The Nuclear Futures Institute is pleased to highlight the publication of a recent research paper written by Dr Phylis Makurunje and Dr Simon Middleburgh. The paper is titled “Self-contained dual-scale composite architectures in spray dried zirconium diboride” and was published in the Ceramics International journal. See the full text here.
The paper showed the preparation of zirconium diboride microspheres as candidate nuclear fuel additives. The solid microspheres were prepared by spray drying and sintering. These ceramic microspheres would be dispersed in a fissile matrix (e.g., uranium dioxide) to give a new candidate composite nuclear fuel. Composite fuels aim to boost thermo-physical and thermo-chemical fuel stability during normal operation and in the event of expected operational occurrences (AOOs) or design-basis accidents.
The paper further demonstrated how complex structured microspheres – with self-contained dual-scale composite architectures – can also be obtained from spray drying. The novel architectures were characterised by scanning electron microscopy. The resultant architecture of the microspheres via the used process was largely determined by the differences in the binder quantity used during the manufacturing process. The architectures have potential utility in the accommodation of fission products expected during reactor operation.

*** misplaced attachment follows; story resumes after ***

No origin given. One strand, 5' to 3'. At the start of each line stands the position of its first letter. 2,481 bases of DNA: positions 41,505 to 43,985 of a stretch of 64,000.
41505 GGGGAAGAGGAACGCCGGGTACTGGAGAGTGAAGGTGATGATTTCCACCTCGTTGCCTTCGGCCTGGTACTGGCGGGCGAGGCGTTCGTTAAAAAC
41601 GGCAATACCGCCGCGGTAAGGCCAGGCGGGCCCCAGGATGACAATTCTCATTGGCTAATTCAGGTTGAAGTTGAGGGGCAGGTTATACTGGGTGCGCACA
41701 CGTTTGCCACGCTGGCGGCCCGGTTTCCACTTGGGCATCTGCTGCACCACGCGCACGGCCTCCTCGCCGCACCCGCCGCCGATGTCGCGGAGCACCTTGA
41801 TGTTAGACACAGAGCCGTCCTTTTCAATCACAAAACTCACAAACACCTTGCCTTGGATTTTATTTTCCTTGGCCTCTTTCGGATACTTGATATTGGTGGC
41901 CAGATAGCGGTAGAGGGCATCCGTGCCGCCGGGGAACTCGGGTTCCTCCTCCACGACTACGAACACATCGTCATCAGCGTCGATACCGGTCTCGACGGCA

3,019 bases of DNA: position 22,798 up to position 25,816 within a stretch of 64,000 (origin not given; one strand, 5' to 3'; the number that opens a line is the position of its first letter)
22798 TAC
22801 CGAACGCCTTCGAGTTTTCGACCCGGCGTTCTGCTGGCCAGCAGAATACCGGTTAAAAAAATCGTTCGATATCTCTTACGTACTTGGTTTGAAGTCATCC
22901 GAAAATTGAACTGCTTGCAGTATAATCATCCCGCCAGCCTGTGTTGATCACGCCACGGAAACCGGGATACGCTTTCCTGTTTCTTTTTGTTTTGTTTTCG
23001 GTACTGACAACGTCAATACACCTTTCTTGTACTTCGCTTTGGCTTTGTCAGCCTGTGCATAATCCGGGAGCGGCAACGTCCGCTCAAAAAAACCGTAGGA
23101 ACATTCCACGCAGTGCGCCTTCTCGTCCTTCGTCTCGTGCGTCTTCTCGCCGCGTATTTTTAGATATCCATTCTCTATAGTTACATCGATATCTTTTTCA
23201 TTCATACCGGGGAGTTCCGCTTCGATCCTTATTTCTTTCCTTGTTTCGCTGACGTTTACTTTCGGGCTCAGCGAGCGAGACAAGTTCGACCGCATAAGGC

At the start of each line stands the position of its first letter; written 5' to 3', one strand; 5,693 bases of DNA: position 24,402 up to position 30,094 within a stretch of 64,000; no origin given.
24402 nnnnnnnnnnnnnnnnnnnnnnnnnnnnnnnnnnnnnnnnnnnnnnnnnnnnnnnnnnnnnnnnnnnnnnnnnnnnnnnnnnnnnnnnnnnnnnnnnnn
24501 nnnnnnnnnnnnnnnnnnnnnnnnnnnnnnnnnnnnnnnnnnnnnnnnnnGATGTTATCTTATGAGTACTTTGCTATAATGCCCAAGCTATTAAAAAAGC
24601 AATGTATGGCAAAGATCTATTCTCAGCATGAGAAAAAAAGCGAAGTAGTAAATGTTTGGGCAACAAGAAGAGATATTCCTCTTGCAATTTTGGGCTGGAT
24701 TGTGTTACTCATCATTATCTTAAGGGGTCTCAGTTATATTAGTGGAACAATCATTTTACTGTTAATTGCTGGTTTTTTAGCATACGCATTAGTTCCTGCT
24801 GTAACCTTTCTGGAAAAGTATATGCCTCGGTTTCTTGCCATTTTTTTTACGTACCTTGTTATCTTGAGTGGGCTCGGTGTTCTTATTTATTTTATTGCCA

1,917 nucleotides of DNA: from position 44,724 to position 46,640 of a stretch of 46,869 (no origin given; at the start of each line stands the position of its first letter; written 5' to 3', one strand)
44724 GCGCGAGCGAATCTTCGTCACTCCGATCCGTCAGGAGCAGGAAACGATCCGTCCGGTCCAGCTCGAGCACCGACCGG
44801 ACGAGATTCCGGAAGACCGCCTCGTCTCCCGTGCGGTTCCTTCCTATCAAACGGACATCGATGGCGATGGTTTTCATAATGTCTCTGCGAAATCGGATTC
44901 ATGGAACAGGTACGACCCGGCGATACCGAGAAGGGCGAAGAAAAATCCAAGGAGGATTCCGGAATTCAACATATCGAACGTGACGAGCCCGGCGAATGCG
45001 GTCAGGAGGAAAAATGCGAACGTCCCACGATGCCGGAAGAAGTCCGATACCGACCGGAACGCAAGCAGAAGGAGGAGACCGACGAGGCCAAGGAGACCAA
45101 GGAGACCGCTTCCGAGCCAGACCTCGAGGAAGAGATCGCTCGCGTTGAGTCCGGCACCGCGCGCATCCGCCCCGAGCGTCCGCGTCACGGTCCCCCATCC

The paper’s demonstration of spray drying of solid microspheres ushers a process of consideration for the manufacture of fuel kernels, besides sol gel and granulation. Additional architectures (self-contained dual scale) potentially enable more efficient accommodation of the fission products and property changes during reactor operation.
The figure shows the shapes of microspheres synthesised. Discussions regarding the mechanisms how the shapes are formed are found within the paper.
Spray drying has wide and established applications in pharmaceutical, food, and ceramic industries. The spray drying technique involves the spraying of a liquid stream into a chamber in which formed droplets collide with a hot stream of air that effects moisture evaporation. This drying of the droplets results in microspheres.
The paper’s demonstration of spray drying of solid microspheres ushers a process of consideration for the manufacture of fuel kernels besides sol gel and granulation. The solid microspheres architectures expand the conventionally accepted hollow (“shell”), partially hollow (“dimpled”) and shrivelled (“wrinkled”) architectures previously reported in literature. Self-contained dual-scale composite architectures in spray dried zirconium diboride highlights the potential that the synthesised microspheres have as nuclear fuel additives where the architectures might enable more efficient accommodation of the fission products and property changes during reactor operation.
This research was funded under the £46 m Advanced Fuel Cycle Programme as part of the Department for Business, Energy and Industrial Strategy’s (BEIS) £505m Energy Innovation Programme. SCM was funded through the Sêr Cymru II 80761-BU-103 programme by Welsh European Funding Office (WEFO) under the European Development Fund (ERDF).